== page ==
I wouldn't apply it at all. What are you trying to accomplish?
To help with root rot and to provide oxygen to the soil and plants as well as to fight off the fungus on the leaves mostly
PlantingOaks said:I absolutely use hydrogen peroxide in my seed starting trays - to keep the algae down in the watering system mostly, though it supposedly also helps with damping off?
I've never heard of it recommended outdoors though. How reliable was the source you learned this from?
BigBill said:Are you kidding me? That is a good deal of assumptions on your part. You are going to water in hydrogen peroxide at a 4 to 5% concentration just in an attempt to avoid a possible problem?!?!?!
Why not just grow better plants in good soil under the right conditions and then deal with any issue that might arise.
What will you do if hydrogen peroxide at that concentration does irreparable harm to your plant instead?
Have you ever grown a tomato???
I've used hydrogen peroxide in the past and my friend has too with good success. They say it's the same as Rainwater and it helps with aeration of the soil . I've read on this a hundred different times and I always read the same results. It's supposed to kill fungus and diseases on contact. Maybe I'm just doing things wrong. And I've grown tomatoes for 15 years
Baja_Costero said:Why not try growing 2 tomato plants side by side, one with peroxide and the other without, before you commit to adding it to all your plants. Peroxide is not a miracle cure and it definitely doesn't make tap water the same as rain water. Tap water will most likely have more dissolved salt (not reversed by peroxide) and it will likely be more alkaline (esp. If it's groundwater). I would argue (based on some experience with plants other than tomatoes) that acidifying tap water will make a bigger difference for growth, speaking of the various ways it may be different from rain water. And my view of aeration in the soil is that you accomplish this by choosing the right soil mix and container, and maintaining a proper wet-dry cycle when watering.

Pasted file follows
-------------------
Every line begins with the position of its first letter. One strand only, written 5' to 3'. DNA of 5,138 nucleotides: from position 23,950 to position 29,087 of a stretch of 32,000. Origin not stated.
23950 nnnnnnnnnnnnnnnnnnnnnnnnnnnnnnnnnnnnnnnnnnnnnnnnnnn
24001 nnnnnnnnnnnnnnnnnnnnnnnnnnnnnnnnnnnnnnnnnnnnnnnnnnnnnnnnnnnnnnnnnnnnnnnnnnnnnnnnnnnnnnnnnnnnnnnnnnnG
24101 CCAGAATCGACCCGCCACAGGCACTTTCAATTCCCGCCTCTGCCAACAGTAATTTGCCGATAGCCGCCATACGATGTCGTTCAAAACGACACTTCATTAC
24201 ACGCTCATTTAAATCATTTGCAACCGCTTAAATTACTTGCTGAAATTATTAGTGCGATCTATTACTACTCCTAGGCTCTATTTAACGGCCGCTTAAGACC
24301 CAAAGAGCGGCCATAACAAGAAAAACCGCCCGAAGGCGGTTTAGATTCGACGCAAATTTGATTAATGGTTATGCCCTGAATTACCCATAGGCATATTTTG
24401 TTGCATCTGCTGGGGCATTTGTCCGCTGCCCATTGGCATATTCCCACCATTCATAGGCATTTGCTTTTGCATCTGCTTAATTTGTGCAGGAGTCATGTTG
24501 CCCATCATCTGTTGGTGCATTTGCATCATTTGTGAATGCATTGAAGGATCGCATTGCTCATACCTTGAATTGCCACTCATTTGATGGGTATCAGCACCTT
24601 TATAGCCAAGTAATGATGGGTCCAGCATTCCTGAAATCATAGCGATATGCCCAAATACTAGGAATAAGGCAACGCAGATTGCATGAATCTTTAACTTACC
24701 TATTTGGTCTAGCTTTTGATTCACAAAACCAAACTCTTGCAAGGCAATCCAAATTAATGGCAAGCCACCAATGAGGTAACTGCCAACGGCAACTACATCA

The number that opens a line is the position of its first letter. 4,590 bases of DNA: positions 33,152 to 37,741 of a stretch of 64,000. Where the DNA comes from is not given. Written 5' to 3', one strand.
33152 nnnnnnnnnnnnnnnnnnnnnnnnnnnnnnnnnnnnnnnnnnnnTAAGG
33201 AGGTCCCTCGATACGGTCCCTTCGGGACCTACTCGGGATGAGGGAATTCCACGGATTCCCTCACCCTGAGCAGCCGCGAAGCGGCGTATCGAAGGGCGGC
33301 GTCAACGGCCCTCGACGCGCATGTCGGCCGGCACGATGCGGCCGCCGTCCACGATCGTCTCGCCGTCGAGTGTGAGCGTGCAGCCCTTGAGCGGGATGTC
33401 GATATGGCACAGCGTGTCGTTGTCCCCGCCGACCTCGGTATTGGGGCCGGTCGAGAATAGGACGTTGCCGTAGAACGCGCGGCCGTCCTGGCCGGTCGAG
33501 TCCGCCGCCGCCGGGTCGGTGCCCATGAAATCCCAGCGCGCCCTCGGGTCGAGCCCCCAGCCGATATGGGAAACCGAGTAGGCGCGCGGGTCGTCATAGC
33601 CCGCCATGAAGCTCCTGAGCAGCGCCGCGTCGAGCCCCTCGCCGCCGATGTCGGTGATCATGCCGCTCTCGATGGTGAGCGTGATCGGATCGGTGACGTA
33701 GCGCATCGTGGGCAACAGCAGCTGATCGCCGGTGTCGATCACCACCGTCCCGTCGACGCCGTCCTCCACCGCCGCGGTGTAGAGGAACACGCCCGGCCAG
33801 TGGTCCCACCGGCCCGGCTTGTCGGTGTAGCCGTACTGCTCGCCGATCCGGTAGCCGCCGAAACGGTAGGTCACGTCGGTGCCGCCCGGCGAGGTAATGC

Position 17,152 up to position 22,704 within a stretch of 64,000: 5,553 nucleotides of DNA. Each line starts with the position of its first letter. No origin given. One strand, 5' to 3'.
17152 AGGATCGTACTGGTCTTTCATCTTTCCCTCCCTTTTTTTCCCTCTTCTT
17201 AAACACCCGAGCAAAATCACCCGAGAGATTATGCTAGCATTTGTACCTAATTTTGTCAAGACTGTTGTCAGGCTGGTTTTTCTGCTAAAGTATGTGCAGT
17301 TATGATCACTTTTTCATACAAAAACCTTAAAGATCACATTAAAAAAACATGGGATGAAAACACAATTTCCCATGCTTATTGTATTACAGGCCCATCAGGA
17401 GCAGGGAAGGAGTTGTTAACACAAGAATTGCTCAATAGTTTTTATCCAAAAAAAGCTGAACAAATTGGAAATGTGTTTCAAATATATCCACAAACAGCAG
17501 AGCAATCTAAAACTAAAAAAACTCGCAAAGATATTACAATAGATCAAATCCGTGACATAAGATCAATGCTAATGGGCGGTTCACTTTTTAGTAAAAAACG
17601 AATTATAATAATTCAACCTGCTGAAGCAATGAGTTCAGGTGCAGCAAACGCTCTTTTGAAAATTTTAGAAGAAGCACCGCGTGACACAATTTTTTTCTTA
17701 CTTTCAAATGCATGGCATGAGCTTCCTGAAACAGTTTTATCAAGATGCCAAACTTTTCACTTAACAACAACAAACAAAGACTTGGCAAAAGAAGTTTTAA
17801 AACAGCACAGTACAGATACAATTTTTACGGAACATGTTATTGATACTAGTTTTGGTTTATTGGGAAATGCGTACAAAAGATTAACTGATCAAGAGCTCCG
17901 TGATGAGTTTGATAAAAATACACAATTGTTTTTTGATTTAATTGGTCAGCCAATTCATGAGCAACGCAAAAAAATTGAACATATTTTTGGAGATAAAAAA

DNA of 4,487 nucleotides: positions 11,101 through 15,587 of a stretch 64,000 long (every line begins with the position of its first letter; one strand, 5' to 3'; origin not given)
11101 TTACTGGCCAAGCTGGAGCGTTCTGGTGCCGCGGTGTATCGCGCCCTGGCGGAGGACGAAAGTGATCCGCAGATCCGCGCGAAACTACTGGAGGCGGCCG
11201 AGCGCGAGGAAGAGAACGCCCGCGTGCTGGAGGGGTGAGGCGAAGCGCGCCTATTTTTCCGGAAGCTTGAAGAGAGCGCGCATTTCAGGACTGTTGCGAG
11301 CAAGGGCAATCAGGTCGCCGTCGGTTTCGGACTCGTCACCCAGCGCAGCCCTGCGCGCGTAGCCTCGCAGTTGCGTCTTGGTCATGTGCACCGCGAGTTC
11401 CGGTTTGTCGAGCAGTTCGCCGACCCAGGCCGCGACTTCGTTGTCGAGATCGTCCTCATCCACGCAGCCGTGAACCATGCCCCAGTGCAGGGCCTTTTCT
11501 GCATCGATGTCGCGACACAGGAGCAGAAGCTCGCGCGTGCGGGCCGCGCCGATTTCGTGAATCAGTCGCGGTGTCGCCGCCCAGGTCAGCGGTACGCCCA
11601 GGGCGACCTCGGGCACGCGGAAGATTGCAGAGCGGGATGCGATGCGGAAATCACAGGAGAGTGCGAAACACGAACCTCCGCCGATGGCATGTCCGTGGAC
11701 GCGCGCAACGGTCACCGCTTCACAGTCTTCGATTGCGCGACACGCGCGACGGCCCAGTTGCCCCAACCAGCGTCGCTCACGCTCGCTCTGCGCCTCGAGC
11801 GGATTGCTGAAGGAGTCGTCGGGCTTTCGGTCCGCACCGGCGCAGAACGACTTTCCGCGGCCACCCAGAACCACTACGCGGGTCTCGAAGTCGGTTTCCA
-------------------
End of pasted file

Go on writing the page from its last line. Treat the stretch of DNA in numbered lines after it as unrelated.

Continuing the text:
BigBill said:Who said it is like rainwater? Are you talking about acid rain?
In order for you to have acid rain of any consequence, you need to be like 500 or so miles down wind from a huge industrial center spewing all kinds of smoke and chemicals into the air.
Then the rains washed these chemicals out of the air causing acid rain. What huge industrial center are you downwind from?
The NE had dozens of lakes destroyed by acid rain in the Adirondack mountains because they were downwind from the huge steel mills and industrial centers of Ohio Michigan and Pennsylvania.
And acid rain was a very bad thing so why do you want to recreate acid rain for your plants.
I guess I will not use the hydrogen peroxide but thank you for all your help